January 14, 2021
Thomas Friedman, three-time Pulitzer Prize winning author and columnist for The New York Times discussed his latest thesis that the world has moved from the Industrial Revolution to a world that is “Fast, Fused and Deep.” During CES 2021, Friedman spoke with Professor Amnon Shashua, president and CEO of Mobileye, the Israeli subsidiary of Intel that develops autonomous and assisted driving AI solutions. Friedman framed the discussion by describing the Industrial Revolution as establishing “Walls” to govern the transfer of trade and human beings, a “Floor” as a social safety net to cushion people, and a “Ceiling” on the pace of change.
Political differences have led to debates regarding how strong the Walls should be, how thick the cushion on the Floor should be, and how high the Ceiling should be. However, Friedman suggests that three accelerators — technology, globalization and climate change — are blowing away the Walls, Floor and Ceiling and shooting us into the next era of Fast, Fused and Deep (click on the image below to watch the full presentation).
“Fast” refers to when the half-life of skills gets shorter and shorter. The specific knowledge acquired at expensive traditional universities is out of date before the loans are paid off. In India, Infosys operates the world’s largest corporate university. Their goal is to sustain the company and to continue to innovate by offering education to their employees that is both just-in-case and just-in-time.
“Fused” refers to new ways that business interests are becoming intertwined. For example, Qualcomm views Huawei in 5 ways — as a customer, supplier, partner, competitor and shared global standard-setter. Business relationships have become ecosystems of complex adaptive coalitions.
“Deep” refers to the trend of technology going deep inside our businesses, our lives and our bodies in ways that we may not even be aware of. Our smart home devices and activity trackers are often nodes on an information receiving and information sending network that we may only vaguely understand.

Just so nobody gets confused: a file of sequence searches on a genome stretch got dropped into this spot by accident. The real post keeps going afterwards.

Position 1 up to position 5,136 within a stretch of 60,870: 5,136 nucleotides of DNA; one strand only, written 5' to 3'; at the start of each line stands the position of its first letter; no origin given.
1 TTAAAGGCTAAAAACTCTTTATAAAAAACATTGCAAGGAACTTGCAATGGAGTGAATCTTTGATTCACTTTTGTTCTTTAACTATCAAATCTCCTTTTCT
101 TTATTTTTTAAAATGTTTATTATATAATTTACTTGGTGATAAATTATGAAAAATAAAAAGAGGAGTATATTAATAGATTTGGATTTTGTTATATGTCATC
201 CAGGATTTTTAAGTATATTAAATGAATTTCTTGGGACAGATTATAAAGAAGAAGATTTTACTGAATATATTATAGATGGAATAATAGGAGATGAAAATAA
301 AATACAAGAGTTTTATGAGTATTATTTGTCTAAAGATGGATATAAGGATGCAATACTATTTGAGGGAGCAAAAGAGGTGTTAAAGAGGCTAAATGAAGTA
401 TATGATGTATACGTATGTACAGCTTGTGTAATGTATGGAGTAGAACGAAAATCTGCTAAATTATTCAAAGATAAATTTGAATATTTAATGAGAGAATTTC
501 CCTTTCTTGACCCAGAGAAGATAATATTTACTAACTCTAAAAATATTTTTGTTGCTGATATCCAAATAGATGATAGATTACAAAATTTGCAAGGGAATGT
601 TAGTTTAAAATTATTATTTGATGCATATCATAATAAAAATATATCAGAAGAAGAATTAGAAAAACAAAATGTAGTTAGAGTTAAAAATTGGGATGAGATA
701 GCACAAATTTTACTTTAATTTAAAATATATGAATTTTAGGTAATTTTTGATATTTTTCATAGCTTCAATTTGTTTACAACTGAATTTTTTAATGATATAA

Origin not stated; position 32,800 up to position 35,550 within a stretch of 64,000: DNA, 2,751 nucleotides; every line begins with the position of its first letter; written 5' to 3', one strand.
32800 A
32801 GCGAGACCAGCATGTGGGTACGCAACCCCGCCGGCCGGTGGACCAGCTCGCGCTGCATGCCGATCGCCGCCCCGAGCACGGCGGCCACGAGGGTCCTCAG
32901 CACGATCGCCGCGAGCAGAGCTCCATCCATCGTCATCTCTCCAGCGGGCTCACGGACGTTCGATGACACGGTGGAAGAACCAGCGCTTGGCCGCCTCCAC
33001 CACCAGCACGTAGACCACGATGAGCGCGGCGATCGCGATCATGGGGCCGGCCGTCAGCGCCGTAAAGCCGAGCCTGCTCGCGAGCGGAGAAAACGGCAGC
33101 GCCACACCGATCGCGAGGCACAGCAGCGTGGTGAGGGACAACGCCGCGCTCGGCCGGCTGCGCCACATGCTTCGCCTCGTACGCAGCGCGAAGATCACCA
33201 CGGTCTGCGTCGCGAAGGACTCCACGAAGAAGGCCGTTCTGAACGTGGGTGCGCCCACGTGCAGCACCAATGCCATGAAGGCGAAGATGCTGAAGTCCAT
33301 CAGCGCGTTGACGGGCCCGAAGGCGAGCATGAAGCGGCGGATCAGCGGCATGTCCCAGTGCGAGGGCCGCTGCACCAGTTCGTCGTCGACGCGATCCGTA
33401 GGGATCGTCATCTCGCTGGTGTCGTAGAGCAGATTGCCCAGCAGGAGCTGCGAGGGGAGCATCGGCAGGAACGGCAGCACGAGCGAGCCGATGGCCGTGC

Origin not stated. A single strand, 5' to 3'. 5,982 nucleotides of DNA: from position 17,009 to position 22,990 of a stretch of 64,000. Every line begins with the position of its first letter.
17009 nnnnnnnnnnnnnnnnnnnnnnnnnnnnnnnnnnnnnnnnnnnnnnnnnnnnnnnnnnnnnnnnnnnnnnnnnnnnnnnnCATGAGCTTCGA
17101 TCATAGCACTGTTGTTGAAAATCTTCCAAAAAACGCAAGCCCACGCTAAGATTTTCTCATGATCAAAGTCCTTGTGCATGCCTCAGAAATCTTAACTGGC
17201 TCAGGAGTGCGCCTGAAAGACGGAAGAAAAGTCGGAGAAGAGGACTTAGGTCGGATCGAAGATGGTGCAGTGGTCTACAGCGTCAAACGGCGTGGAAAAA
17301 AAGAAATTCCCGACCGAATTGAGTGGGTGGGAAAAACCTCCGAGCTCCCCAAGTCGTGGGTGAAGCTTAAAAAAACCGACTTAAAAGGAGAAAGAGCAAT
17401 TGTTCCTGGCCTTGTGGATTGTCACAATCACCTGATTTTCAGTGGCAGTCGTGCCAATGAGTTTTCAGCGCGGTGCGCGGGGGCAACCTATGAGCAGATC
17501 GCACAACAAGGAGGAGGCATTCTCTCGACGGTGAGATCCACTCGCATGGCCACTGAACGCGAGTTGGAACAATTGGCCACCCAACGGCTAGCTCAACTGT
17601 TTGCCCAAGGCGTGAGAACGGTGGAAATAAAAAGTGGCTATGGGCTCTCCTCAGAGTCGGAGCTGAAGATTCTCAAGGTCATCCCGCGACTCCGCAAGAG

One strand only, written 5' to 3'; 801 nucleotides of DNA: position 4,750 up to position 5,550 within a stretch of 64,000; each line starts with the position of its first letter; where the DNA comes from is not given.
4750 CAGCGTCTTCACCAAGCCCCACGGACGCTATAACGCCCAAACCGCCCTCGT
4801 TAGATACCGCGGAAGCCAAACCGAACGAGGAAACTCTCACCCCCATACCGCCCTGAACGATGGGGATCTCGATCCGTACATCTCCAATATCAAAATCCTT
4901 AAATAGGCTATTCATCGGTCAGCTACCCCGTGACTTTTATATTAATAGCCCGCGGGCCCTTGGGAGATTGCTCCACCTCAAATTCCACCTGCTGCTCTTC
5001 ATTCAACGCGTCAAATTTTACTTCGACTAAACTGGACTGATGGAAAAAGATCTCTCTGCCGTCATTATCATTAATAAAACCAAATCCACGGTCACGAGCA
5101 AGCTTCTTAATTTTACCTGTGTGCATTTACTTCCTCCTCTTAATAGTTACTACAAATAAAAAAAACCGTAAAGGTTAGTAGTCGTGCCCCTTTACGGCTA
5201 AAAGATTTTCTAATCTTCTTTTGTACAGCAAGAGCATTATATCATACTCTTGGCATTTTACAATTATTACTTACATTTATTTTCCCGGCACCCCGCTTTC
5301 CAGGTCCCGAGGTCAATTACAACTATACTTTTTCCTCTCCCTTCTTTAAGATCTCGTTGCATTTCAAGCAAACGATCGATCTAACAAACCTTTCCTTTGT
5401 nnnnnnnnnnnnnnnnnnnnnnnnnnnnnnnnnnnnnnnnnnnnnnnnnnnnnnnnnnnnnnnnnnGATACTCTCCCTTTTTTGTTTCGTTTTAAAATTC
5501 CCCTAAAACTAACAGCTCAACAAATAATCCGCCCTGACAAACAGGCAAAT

As this Fast, Fused and Deep world emerges it will take an ecosystem of complex adaptive coalitions to develop protocols for operations and controls. To have a complex adaptive coalition you need to have shared values. How to establish shared values among people and machines is a key question hovering over the development of AI.
Shashua described how Intel and Mobileye have been working together for three years to find a way to code autonomous driving apps so they align with human judgement. Beyond traffic rules, how do we translate ‘be careful’ into code? How do you mathematically define for the machine the borderline between careful and recklessness? By extension, how do you show society that the AI’s judgement is aligned with human judgement?
Intel and Mobileye jointly published an academic paper titled Responsibility-Sensitive Safety to lay the groundwork for this. They plan to take it to regulators worldwide to start the regulatory discussion from an informed position.
Shashua pointed out that people often speak of ethics and AI, but they don’t often talk about alignment of judgement between people and AI. Alignment will cause the AI to act in accordance with the ethics of the community, regardless of the AI’s level of intelligence.
Our Fast, Fused and Deep world is transforming from Walls, Floor and Ceiling to radical openness. The three accelerators of technology, globalization and climate change mark the urgency of thinking about how to align the AI we develop with our own human judgement.